http://en.wikipedia.org/wiki/OODA_loop

  6. lburgler says:

    I love it when you wax philosphical, Barry. I wish you wouldn’t only do it on lazy days, though.

    Both the previous posts are wrong-headed. Situational awareness isn’t the view from 30,000 feet.

    It’s the view that’s right in front of your friggin face.

  7. [...] Barry on Situational Awareness as it pertains to investing.  (TBP) [...]

  8. theexpertisin says:

    Excellent piece. The analogy with the military tactic of situational awareness is exact.

    Situational awareness is only effective if leaders in charge of command and control actually apply the gathered information. In the civilian or political sense, we see time after time that leaders are blindsided not by lack of situational awareness, but their personal bias (or ego) refusing to acknowledge reality.

    Perhaps accepting the essential quality of humility in the process of decision making would lead to a better result, be it in politics, within one’s home, or in wealth management.

  9. AHodge says:

    blaming the govt is what loser buyside salesmen do ex post
    how could we have known?
    geez whats the gummint doin?
    that damn congress.
    But just hang in there we”ll make it back:)
    I gave a talk
    and suggested everyone who thot this was all the govts doing should step out for coffeee

    im giving another
    The Structure of Modern Western Finance–the Comedy-

    -mainly with cartoons which are awesome and far ahead of the experts
    i may have to leave the buyside alone this time–giventhe crowd
    but if i dont
    i ll be waving my beloved CCS of
    Geting Back to Even
    and Where are the Customers Yachts

    i will grant
    its arrived where you must trade in a nightmare third world- market or get out

  10. streeteye says:

    Your job as a trader is to make the equity line go from bottom left to top right. That’s it. If the line goes down too much or too long, you were wrong.

    - Steve Clark [Quoted in Schwager's Hedge Fund Market Wizards]

  11. [...] says there is a difference between Fed critiquing and managing money, because clients give their hard-earned cash only to ‘money managers who know how to navigate [...]

  12. mad97123 says:

    Sounds like we should run with the herd regardless of our instincts, and trust that we we know when the cliff will be right under our hooves. Pray you are not on vacation or in some off-site work retreat when the cliff arrives, or worse yet, you are on vacation when BR is traveling!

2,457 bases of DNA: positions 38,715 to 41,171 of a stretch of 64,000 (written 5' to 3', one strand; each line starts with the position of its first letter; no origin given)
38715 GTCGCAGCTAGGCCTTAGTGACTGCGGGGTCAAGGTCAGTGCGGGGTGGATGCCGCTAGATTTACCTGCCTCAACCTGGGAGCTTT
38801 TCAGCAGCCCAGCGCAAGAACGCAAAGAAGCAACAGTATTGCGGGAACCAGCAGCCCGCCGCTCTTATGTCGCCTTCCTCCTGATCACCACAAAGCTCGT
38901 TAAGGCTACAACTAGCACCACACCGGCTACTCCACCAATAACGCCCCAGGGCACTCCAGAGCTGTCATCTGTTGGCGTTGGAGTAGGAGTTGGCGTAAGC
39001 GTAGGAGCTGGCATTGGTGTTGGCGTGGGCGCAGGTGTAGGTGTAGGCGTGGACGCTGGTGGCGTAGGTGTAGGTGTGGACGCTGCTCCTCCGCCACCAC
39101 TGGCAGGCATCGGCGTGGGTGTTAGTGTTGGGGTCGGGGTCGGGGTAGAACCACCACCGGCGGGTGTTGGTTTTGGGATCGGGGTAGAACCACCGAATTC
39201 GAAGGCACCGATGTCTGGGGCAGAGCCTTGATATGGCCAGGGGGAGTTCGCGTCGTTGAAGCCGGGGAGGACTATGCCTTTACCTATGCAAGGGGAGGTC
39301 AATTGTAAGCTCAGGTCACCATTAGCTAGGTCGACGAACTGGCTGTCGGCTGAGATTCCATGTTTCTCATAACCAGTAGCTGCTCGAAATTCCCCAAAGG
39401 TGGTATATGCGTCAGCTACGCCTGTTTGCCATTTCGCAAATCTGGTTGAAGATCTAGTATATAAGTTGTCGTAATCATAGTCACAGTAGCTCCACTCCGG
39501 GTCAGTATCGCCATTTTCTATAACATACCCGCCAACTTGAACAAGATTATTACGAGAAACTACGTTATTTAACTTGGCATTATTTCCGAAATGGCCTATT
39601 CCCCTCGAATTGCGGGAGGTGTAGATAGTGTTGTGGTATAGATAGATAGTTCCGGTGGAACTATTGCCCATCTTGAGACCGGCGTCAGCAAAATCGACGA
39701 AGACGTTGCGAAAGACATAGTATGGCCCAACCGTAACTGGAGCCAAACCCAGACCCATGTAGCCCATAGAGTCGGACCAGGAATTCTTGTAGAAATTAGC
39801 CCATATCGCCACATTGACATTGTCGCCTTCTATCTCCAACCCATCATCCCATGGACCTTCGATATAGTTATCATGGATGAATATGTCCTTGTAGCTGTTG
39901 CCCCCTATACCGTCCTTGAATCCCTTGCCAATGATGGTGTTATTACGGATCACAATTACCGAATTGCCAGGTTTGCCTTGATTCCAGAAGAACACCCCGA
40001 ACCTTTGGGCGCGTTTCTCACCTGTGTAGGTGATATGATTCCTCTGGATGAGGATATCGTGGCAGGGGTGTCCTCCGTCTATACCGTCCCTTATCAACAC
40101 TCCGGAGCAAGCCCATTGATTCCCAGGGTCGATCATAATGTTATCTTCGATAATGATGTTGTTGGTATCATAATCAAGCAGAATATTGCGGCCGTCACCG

Guys like John Hussman should throw out their data and discipline. Buffet should have bought the tech bubble simply because prices were rising. BR, you should have run with the housing bulls right to the end rather than endure the career risk that went with being early and right. Part of your reputation was won for being willing to be early and run against the herd.

    All seems so easy now, with QE3 there is an infinite put, buy, buy, buy.

  13. dead hobo says:

    I would feel a lot better if margin requirements were increased substantially on hot commodities early next week. Doing this would close the loop and maximize economic growth probabilities. I think everybody knows by now that easy money causes commodity asset bubbles. (I’m not out on a limb anymore on that assertion.)

  14. To Streeteye:

    That’s it!!. We all may like to read Mises, Keyness or whatever and it’s important not to be an illiterate moron. And this is praiseworthy. However, we must be alert and know how to protect ourselves. I don’t want to be left holding the hot potato (i.e. inflation) in my hands; at least I want to wear a good pair of gloves.

    Thus, in spite of all the complaining about QE market participants positioned themselves ahead of QE and the charts weren’t lying. they were buying themselves a good pair of isolated gloves not to get burned with the hot potato.

    Here it was said clear and loudly that investors should buy themselves protection because the QE wolf was coming up:

    http://www.dowtheoryinvestment.com/2012/09/dow-theory-update-new-market-highs.html

  15. MayorQuimby says: